What can brands do to change the lives of Bangladeshi garment workers?

1. Develop “Online Market Place” with locals

Build up on the consumers’ sentiments and preferences on e-commerce and build warehousing facilities in the main markets’ hubs. Domestically, make use of the existent stocked amount of garment products;

BGMEA has already proposed this solution to the Government of Bangladesh in order to help the local suppliers to develop an “Online Market Place”. This would initially put on sale the cancelled orders and then gradually create a local own “Brand”. As a long term solution to the problem, BGMEA also proposed to the government that the industry would share a percentage of the margin of the “online market place” directly with the workers to showcase a “fair” attitude to all.

Thanks to the power behind the #PayUp movement on social media platforms like Instagram, the consumer sentiment is already there.

The challenge is to build, organise and popularise the “online market place” in this short span of time, before the merchandise and the fabrics becomes irrelevant in terms of styling, colour and material. Also, it is challenging to organise the stock and launch them as collections. Since there were several random cancellations, the visual story of a collection is disturbed.

2. Supply chain transparency 

Make the supply chain more transparent and efficient by investing in digitalised systems to better monitor the seasonal variation in production and track and trace practices along the supply chain.

Brands have made several efforts to trace their supply chain but they are doing that primarily to control their production and quality and also to protect their Brands from negative campaign. Extranet has been used for traceability, to protect them for bad branding, legal complications etc.

To take advantage of this traceability consumers has to be made aware about who has made their products and what percentage of the retail price they (consumers) are paying actually goes to the producer of the product and to the Bangladeshi garment workers making them.

So far, major corporations are not divulging this kind of information to their consumers.

The barcode on the products currently contains the selling price and where the product is produced but the procurement price and the vendor/manufacturer information are strictly for use of the brand, not for public domain or public knowledge.

3. Credit facilities for timely and full payment to workers

Enable credit facilities for the suppliers to allow timely and full payment to the workers.

Nowadays, most buyers/ Brand buy on account, meaning at 69, 90, or 120 days credit and they normally don’t even open a Letter of Credit beforehand, rather they issue Point of Sales (POs) and documents are sent in collection and upon acceptance, suppliers get paid on the maturity date. Many suppliers often sell these documents before maturity date at a discount, so this kind of credit is already existing. In most cases suppliers arrange for these credits on their own and at times, buyers have arrangements with major international banks for discounting their bills.

Therefore, in a way credit facility is already existing.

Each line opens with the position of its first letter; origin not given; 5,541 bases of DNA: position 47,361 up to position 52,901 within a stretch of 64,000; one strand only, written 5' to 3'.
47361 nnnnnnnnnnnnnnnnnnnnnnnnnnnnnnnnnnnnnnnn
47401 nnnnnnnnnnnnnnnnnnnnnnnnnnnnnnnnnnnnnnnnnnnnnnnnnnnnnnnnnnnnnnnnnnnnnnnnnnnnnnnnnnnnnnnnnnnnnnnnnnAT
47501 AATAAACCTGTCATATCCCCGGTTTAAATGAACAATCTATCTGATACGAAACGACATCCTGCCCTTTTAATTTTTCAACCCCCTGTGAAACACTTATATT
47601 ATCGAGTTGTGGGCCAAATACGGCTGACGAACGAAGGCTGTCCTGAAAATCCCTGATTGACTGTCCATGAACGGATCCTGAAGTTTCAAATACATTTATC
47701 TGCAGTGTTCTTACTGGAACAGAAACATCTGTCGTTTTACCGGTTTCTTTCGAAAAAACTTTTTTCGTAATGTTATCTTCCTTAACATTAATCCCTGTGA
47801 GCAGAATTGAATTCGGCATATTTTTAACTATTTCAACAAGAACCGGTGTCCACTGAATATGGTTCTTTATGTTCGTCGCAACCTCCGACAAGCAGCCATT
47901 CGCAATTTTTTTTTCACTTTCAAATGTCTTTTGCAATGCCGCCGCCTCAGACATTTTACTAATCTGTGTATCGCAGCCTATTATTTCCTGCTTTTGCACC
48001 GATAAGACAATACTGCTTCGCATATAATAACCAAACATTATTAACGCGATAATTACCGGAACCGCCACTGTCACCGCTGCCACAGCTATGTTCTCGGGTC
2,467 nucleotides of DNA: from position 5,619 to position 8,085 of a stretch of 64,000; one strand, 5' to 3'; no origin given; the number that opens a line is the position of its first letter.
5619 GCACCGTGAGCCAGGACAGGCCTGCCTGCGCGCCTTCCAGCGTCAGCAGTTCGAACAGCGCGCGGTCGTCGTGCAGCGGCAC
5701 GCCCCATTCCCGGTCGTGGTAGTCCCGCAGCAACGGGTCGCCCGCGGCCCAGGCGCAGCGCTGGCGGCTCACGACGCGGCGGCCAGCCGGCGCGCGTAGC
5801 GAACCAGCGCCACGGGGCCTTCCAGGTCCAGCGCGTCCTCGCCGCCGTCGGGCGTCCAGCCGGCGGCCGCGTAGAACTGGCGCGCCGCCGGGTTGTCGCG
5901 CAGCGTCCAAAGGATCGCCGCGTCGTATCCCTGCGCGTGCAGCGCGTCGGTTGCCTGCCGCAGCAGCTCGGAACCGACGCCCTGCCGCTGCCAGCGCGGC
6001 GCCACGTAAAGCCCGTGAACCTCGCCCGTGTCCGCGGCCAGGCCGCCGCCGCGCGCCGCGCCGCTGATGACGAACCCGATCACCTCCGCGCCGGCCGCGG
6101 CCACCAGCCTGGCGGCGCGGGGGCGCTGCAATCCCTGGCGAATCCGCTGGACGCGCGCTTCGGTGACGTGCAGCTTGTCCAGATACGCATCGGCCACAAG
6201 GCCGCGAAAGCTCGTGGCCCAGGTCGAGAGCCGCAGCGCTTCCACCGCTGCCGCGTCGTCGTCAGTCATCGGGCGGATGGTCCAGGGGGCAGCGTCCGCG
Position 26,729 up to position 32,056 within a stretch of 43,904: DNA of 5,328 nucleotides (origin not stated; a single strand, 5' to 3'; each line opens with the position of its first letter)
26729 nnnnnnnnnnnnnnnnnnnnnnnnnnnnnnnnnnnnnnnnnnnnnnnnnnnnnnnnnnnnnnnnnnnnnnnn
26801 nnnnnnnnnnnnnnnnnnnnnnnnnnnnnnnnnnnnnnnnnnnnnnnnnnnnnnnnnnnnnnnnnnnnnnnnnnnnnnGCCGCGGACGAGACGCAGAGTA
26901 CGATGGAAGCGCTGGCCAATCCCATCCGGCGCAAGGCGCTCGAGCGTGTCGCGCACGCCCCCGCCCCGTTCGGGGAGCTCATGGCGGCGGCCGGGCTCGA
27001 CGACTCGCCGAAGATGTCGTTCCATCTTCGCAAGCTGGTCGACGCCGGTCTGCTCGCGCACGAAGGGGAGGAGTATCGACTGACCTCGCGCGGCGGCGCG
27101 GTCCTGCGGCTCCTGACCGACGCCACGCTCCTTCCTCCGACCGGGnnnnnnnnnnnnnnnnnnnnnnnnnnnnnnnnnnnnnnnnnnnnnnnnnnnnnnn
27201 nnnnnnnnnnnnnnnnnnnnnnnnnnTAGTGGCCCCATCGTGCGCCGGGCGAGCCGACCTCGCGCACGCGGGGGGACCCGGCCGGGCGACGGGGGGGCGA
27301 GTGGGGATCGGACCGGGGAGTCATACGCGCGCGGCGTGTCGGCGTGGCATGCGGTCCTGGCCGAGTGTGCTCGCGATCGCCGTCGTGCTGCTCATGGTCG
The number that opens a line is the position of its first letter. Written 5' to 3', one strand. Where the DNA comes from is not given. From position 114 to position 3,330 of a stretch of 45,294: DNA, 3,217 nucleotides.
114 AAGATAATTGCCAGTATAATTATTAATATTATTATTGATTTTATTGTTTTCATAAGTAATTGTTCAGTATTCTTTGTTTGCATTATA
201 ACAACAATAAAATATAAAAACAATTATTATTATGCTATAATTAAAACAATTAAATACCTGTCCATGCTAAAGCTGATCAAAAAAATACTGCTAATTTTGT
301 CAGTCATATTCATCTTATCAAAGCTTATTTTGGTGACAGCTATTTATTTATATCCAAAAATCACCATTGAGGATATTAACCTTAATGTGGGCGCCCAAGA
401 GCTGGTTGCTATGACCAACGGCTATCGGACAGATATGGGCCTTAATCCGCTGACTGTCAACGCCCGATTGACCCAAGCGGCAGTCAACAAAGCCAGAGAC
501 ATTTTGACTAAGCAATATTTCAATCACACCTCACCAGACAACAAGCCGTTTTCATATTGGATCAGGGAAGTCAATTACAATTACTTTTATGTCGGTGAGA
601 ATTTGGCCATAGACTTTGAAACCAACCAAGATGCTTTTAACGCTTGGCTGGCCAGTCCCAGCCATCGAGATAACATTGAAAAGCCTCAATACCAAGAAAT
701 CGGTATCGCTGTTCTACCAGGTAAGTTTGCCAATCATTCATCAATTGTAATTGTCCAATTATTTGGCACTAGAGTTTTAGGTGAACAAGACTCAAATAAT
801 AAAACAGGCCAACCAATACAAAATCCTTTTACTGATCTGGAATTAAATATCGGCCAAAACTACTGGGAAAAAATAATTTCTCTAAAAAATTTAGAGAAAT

However, during the COVID-19 crisis most of the buyers did not take the goods made on good faith or even were Letter of Credit was given, and asked suppliers to hold keeping the merchandise unsold.  Suppliers have no choice but to comply to buyers’ instructions.  Nothing is binding on them unless the goods are shipped and bank to bank acceptance is received.

5. Establish fund for those affected by COVID-19

The challenge is that suppliers are already drained out in most cases. Most of the time, buyers are also the retailers. They are then represented as one solid group, unbalancing the power of negotiation in terms of who should contribute to what. Next to this, the brands would look at this proposal as another ‘CSR Activity’ and they will probably propose that “we are already doing many CSR, this is not our responsibility”. However, Bangladeshi garment workers are everyone’s responsibility.

6. Stronger collaboration with key suppliers

Strengthen the collaboration with key suppliers in order to improve purchasing practices so that it would reinforce an entire supplier ecosystem for greater resilience in the future;

bangladeshi garment worker, COVID
© Serhii Yevdokymov

So far brands are establishing ‘preferential’ collaboration for their own interest by guiding suppliers to do a lot of things to protect their Brand, to have a dependable supply chain, to get their target prices. They won’t do a collaboration to ensure “Fair Price”.  Thus the question is the ‘how’ and ‘what’ in terms of collaboration to ensure that all main stakeholders, buyers, suppliers and workers, can take advantages to build a stronger and more sustainable and responsible supply chain.

7. New type of costing 

Elaborating a new type of costing to internalise the externalities produced along the supply chain.

The price that buyers pay to the suppliers is already embedded in the barcode, but not visible by the consumers. This means that consumers cannot see the facts of how Bangladeshi garment workers are impacted. Many buyers insist on “open costing” where they want to know every component of the suppliers’ cost, not to give them (suppliers) a fair price but to make the competing suppliers to compete against each other. Every efficiency improved by suppliers in terms of labour, material usage or overhead reduction has been passed on to buyers through reduced price over the past decades. Thus reducing the negotiation power unbalance in favour of the buyers and applying a much more transparent way of accounting from both sides, might help reaching a fairer price.

COVID-19 has put once again the garment sector of Bangladesh under stress. Recovering from it by co-responsibly addressing the commitments to society and the environment, by keeping alive and healthy the human power of the sector, will inevitably strengthen the resilience of the sector and recuperate its winning position as soon as the crisis is over.